As to the federally chartered savings and loan associations, it is not immediately apparent on the face of the pleadings, or of the briefs filed in opposition to the motions to dismiss, how the actions of the federal savings and loan associations violate the Homeowners Loan Act. On the other hand, the defendant federal savings and loan associations have argued quite persuasively that the complained of course of action is specifically authorized by the regulations of the Home Loan Bank Board, the administrative agency charged with regulating federally chartered savings and loan associations under the Homeowners Loan Act of 1933. The regulations cited by the defendants do indeed appear to authorize the complained of practice. Plaintiffs only attack on the existence of this authorization rests on such a strained interpretation of the word "distribute" as used in 12 C.F.R. P 544(1) (a) (1) and (b) (10) that the Court has concluded that it is wholly without merit. Even if this Court were to conclude that the regulations did not specifically authorize the practice complained of, the plaintiffs would still be in the position of never having brought to the Court's attention any provision of the Homeowners Loan Act or of the regulations promulgated pursuant thereto which forbid the practice and therefore might arguably create a cause of action for following the practice. However, it is not necessary for the Court to involve itself in this question, as the Court is convinced that the practice followed by the federally chartered savings and loan associations is specifically authorized by the regulations of the Home Loan Bank Board, and that therefore plaintiffs' fifth cause of action as it applies to federally chartered savings and loan associations alleging that the complained-of practices are in violation of the Homeowners Loan Act of 1933 must be dismissed pursuant to F.R.C.P. 12(b) (6) for failure to state a claim upon which relief can be granted.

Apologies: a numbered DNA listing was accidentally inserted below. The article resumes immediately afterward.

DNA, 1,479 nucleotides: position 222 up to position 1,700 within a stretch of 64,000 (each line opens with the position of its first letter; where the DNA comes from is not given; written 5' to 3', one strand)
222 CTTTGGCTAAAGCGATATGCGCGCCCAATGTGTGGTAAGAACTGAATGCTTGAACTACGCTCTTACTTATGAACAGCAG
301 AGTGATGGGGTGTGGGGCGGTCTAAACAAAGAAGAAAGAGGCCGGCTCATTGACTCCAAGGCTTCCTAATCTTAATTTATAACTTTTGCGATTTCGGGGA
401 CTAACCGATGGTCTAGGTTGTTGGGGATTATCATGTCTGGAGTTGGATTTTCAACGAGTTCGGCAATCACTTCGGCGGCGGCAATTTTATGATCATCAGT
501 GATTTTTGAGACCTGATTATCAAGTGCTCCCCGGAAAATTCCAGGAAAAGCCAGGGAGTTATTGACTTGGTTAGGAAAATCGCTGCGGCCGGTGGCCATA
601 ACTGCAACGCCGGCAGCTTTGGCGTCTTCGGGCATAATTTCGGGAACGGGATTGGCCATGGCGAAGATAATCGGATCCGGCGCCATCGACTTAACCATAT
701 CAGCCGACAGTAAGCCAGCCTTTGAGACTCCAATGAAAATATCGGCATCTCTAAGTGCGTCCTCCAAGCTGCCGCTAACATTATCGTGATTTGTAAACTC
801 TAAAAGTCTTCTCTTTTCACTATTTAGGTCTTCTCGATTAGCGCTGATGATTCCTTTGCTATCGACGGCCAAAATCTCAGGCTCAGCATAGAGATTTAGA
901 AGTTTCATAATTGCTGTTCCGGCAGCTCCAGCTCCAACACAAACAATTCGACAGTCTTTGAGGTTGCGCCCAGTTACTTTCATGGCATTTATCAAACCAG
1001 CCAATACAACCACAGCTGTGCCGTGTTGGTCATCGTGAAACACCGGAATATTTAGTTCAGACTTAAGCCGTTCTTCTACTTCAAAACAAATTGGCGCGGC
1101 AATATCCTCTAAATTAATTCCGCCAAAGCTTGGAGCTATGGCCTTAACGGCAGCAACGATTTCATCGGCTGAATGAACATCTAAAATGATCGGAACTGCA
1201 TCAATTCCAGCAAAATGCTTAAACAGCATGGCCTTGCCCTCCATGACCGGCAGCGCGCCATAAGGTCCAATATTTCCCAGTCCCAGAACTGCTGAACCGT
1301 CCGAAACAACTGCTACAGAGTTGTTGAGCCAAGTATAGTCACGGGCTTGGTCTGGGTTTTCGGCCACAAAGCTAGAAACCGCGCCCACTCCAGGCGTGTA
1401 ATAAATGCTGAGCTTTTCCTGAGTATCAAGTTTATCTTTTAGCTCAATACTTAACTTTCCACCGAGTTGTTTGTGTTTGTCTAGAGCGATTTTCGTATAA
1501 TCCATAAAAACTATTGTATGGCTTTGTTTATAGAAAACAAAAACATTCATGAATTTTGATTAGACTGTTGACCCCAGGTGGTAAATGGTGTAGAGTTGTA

The only two remaining theories of the plaintiffs by which the per se legality of the complained-of practices is attacked are based on state law. One of the counts, or both, seem to be based on, or at least include, some theory of unjust enrichment. This latter claim, on nearly identical facts, has recently been dealt with by a Pennsylvania Court, which concluded that such a claim failed to set forth a cause of action against the defendants. Buchanan v. Brentwood Federal Savings and Loan Association, No. 2781 January 1972 Term (Pa. C.P. Allegheny Co., March 6, 1973). This may be some indication of which way the wind is blowing in the state courts concerning plaintiffs' third and fourth causes of action. However, until the Supreme Court of the State of Pennsylvania has spoken on these issues, the law of Pennsylvania relating thereto must be taken as an open and unsettled issue. With the dismissal of plaintiffs' second and fifth causes of action, the per se illegality of the complained-of actions is no longer before the Court on any federal ground. If this Court were to find that it had pendant jurisdiction over the plaintiffs' state law claims, and then to exercise such jurisdiction to decide those claims in advance of the Supreme Court of Pennsylvania, it would in effect be providing an advisory opinion on what it believed the state law of Pennsylvania should be, although this is usually framed in the more polite terms of putting forth what the deciding court thinks that the Supreme Court of Pennsylvania would decide. In a diversity case, with independent federal jurisdiction, this circumstance cannot always be avoided, but it is a legitimate consideration in deciding whether or not to exercise pendant jurisdiction. For as the Supreme Court of the United States said in United Mineworkers v. Gibbs, 383 U.S. 715, 726, 86 S. Ct. 1130, 16 L. Ed. 2d 218 (1966):